Marvel Comics continues their quest to translate their comic book universe to the big screen. The most recent installment of their efforts is “Captain America: The Winter Soldier.”
At the start of this film, Steve Rogers (Chris Evans) demonstrates his superior physical characteristics by lapping another retired soldier, Sam Wilson (Anthony Mackie) during his morning run. Recognizing in each other the kindred souls of former servicemen, the two strike up a conversation during which Rogers is called on a S.H.I.E.L.D. mission.
Picked up by Natasha Romanoff (Scarlett Johansson), Rogers is sent on a mission with a strike team and Romanoff to rescue the crew of a pirated S.H.I.E.L.D. ship. As Captain America, Rogers is given the task of saving the crew without knowing that Romanoff has a mission of her own. Because Natasha fails to rendezvous as expected, Rogers goes to find her and discovers her backing up data from the secret vessel.
Enraged that he was unaware of Romanoff’s mission and the risk it caused the crew and the strike force, Rogers returns to S.H.I.E.L.D. headquarters and confronts Nick Fury (Samuel L. Jackson) about it. Fury explains the practical reasons no one knows everything and gives Rogers a glimpse of the secret project Insight, which is designed to eliminate specific targets before they are able to commit the crimes they are planning.
The idea of punishing people before the crime is distasteful to Rogers and he begins to question whether he’s fighting for freedom with S.H.I.E.L.D. or not and pays a visit to the Smithsonian Institution that houses a section dedicated to his work during World War II.
Back at S.H.I.E.L.D., Fury discovers that the data contained on Romanoff’s download is encrypted beyond his own clearance. Suspecting that there is a deeper problem, he asks his friend and director Alexander Pierce (Robert Redford) to request a delay deploying Project Insight from the World Security Council.
Fury leaves and calls for a trusted agent, Maria Hill (Cobie Smulders) to meet him. Moments later, his truck is pinned in by fake police. Fury escapes the assassination attempt only to encounter a metal-armed assassin that manages to upend Fury’s armored vehicle with an explosive.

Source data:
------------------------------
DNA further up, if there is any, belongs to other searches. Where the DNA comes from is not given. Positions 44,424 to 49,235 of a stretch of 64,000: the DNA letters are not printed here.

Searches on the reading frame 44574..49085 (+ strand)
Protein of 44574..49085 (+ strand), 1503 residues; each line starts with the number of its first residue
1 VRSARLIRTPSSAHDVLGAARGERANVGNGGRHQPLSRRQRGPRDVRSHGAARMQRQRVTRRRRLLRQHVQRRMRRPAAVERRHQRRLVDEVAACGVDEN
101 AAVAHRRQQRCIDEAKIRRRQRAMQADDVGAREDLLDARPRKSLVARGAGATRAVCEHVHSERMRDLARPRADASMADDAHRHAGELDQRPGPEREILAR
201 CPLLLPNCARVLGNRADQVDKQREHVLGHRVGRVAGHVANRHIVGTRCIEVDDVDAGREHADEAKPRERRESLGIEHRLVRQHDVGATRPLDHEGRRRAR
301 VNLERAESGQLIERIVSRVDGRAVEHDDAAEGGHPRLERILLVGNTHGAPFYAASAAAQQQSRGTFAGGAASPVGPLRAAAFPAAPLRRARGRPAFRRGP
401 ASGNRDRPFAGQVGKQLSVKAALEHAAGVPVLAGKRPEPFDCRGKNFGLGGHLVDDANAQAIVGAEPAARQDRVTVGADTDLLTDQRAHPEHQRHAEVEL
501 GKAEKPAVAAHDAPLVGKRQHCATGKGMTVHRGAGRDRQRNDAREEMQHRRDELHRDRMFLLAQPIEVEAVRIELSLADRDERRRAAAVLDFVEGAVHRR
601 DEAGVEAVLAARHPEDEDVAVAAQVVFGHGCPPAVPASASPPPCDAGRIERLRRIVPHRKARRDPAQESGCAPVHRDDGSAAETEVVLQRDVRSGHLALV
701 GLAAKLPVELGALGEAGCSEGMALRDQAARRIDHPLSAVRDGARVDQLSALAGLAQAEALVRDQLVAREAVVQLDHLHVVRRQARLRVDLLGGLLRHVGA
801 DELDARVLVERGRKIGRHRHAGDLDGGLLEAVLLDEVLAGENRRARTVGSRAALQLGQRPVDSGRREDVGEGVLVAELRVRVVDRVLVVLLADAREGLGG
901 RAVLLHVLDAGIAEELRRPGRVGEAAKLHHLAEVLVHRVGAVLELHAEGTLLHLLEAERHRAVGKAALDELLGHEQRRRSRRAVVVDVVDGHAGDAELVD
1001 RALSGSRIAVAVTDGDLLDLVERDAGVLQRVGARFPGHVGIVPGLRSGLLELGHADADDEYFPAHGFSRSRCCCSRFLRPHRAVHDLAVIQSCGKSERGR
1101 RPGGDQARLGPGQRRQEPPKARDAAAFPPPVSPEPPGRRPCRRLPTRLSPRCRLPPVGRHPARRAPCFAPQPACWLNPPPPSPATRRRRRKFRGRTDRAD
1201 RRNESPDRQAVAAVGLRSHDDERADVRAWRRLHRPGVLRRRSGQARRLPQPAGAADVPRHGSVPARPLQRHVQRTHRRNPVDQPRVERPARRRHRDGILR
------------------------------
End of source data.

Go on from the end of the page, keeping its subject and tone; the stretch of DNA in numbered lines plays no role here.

Rogers returns to his apartment building and asks a neighbor if she’ll have coffee with him. She politely refuses, but mentions that Rogers has left his stereo on all day. Rogers apologizes, realizing that the stereo shouldn’t be on. He enters his apartment expecting an intruder. The intruder is the injured Nick Fury who hands him the data recovered by Romanoff. The last thing Fury is able to say is “Trust no one.”
Pierce calls Captain America in to his office and asks why Fury was in his apartment. Rogers refuses to give Pierce any information, and finds himself hunted by S.H.I.E.L.D. Grudgingly accepting the aid of Romanoff and falling back on the only other person he feels he can trust, Sam Wilson.
After hearing their situation, Wilson divulges that he is more than a former pilot, as Rogers suspects, but he is also the only surviving person that can fly the suit from the Falcon project. Wilson offers his help, if they can get the last suit from its guarded location. Together, the three heroes try to uncover the plot that left Nick Fury dead and them hunted by the organization they used to trust: S.H.I.E.L.D.
Less about Earth-shattering power and more about intrigue and long-developing secret plots, “Captain America: The Winter Soldier” might not provide the same level of CGI exposition as Thor or The Avengers movies. Plenty of action scenes keep the film from seeming too cerebral or emotional. Lots of broken glass and shattered technology move the action along well enough.
The Black Widow serves well as an anti-conscience for the admittedly idealistic Captain America. Throughout the film, she injects a bit of wit and a lot of violence whenever needed. Falcon, while not the original reformed criminal inspired by Captain America to go straight, provides a bit of extra grounding and a sympathetic understanding that keeps Rogers grounded and less isolated.
“The Winter Soldier” includes a fair number of recognizable names and unnamed characters that lead in to the next Avengers film, particularly in the mid and post credits clips. The technique, lifted straight from classic comics writing, is a welcome reminder as well as a compelling tease of things to come.
At over two hours, lengthened by watching through the end credits and extra material, I feared the film might drag on too long. While I’m not a Captain America super fan, this film left me enthralled and if another hour of film started right after, I would have happily stayed and watched it, too. So far I like Marvel Studios take on superhero films.